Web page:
scorecardAmazon is secretly building an 'Uber for trucking' app, setting its sights on a massive $800 billion market
  1. Home
  2. Transportation
  3. Amazon is secretly building an 'Uber for trucking' app, setting its sights on a massive $800 billion market

Amazon is secretly building an 'Uber for trucking' app, setting its sights on a massive $800 billion market

Amazon is secretly building an 'Uber for trucking' app, setting its sights on a massive $800 billion market
IndiaTransportation4 min read

Amazon is building an app that matches truck drivers with shippers, a new service that would deepen its presence in the massive $800 billion trucking industry, a person with direct knowledge of the matter told Business Insider.

The app, scheduled to launch in summer 2017, is designed to make it easier for truck drivers to find shippers that need goods moved, much like the way Uber connects cab drivers with riders. It would also eliminate the need for a third-party broker, who typically charges a ~15% commission for doing the middleman work.

The app will offer real-time pricing and driving directions, as well as personalized features, such as truck stop recommendations and a suggested "tour" of loads to pick up and drop off. It could also have tracking and payment options in order to speed up the entire shipping process.

This is the latest in Amazon's rumored plan to become a full-scale logistics company that controls the entire delivery cycle. Over the past year, Amazon has purchased thousands of trailer trucks and dozens of cargo planes, while launching new "last mile" services like Amazon Flex that take packages straight to the end consumer.

But the broader goal is to improve the "middle mile" logistics space, which is largely controlled by third-party brokers who charge a hefty fee for handling the manual paperwork and phone calls to arrange deliveries between shipping docks or warehouses. It would make shipping more efficient and cheaper not just for its customers, but Amazon itself too, who's been dealing with rising shipping costs lately.

The new service would put Amazon squarely in competition with a number of startups in this space, such as Convoy and Trucker Path, while putting a direct hit on incumbent players, including the publicly listed ones like C.H. Robinson and J.B. Hunt. Amazon is currently a customer of C.H. Robinson, while CEO Jeff Bezos is an investor in Convoy.

Amazon declined to comment.

'Exciting and confidential' initiative

The team for this project is scattered around Seattle, Minneapolis, and Amazon's overseas offices in India. The Minneapolis office, in particular, is expected to have over 100 engineers by next year, mostly working on this project, according to our source.

In fact, one of the job posts for the Minneapolis office says Amazon is looking for a Principal Product Manager to work on "an exciting and confidential initiative in middle-mile transportation organization."

Another job post for a software development engineer in Minneapolis says Amazon's Transportation Technology division is building software that optimizes the "time & cost of getting the packages delivered."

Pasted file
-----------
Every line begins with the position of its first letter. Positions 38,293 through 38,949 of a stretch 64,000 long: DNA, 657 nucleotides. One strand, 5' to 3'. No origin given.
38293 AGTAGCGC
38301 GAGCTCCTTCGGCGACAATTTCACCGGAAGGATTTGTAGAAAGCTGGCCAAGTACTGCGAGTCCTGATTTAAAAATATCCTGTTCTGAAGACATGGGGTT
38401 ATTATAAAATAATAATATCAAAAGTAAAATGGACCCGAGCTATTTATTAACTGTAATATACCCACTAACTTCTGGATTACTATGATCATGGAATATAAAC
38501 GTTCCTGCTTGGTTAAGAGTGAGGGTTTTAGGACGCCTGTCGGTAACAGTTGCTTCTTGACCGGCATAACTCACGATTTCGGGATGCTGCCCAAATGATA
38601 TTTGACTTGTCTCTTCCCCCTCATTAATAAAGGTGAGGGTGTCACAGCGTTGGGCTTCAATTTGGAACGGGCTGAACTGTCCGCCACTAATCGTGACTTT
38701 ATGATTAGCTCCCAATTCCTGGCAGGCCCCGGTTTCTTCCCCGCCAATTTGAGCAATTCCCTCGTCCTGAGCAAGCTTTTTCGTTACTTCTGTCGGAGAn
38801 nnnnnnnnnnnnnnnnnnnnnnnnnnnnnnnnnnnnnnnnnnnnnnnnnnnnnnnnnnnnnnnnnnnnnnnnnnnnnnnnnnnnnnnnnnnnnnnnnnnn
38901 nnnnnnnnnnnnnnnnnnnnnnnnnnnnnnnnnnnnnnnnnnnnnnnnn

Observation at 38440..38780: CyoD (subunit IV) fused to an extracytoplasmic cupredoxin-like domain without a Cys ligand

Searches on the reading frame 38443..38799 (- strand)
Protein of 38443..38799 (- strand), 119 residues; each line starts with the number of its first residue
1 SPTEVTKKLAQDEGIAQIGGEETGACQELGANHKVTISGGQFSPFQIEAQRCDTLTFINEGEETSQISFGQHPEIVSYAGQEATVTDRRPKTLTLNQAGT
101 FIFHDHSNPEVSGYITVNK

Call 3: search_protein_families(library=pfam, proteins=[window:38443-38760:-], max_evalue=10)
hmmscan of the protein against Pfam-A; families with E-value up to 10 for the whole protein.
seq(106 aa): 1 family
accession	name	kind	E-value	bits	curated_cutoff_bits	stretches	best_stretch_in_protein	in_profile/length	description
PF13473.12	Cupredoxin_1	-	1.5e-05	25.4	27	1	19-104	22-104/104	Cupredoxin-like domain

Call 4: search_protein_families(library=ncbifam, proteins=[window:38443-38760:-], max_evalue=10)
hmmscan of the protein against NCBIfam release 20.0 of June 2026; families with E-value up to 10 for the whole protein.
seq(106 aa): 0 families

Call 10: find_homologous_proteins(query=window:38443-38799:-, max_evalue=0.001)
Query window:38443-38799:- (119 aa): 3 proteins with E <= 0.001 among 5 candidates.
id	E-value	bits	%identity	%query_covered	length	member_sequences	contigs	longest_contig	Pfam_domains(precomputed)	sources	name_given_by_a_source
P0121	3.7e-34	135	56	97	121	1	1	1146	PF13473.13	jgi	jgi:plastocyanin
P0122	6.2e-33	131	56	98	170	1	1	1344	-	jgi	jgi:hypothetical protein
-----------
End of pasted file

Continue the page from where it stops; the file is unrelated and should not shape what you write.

It's unclear why Minneapolis has become such an important part of this project. But the city is close to the headquarters for C.H. Robinson, Target, and Best Buy, possibly making it easy to hire people away from those companies.

page 25

RBC Capital

RBC Capital Markets predicts Amazon's package volume will surpass FedEx in 3 years and UPS in 7 years.

$800 billion industry

The opportunity is huge for Amazon. Roughly 84% of all freight spending is on trucking, and the market itself is estimated to be worth $800 billion, according to the trucking startup Convoy.

Trucker Path, another startup in this space, says truck driving is the most common job in 29 US states, but it's a market that's been slow to adopt new technologies, as most of the trucking companies are small businesses, with 90% of them owning less than six trucks.

But unlike its competitors, Amazon has an advantage in not having to worry about demand from the shipper's side. In order to make an "Uber for trucking" marketplace work, you need demand from both sides of the equation (shippers and drivers). But Amazon already has a giant shipping network, and a rapidly growing package volume, so theoretically it shouldn't be hard to find a load match for the drivers on its platform.

There are some regulatory problems that need to be addressed. For example, drivers are not allowed to press more than a single button when making a call while driving. There are also strict hour limits on how long drivers can go without a break. Amazon may be considering adding Alexa's voice-controls and new auto-logging features to get around these issues.

Trucking has certainly been one of the hottest spaces in tech over the past few years, with even big startups like Uber joining the race. Amazon is the new 800-pound gorilla that everyone will have to be aware of.

Disclosure: Jeff Bezos is an investor in Business Insider through hispersonal investment company Bezos Expeditions.

NOW WATCH: Here's how the White House master bedroom has changed from president to president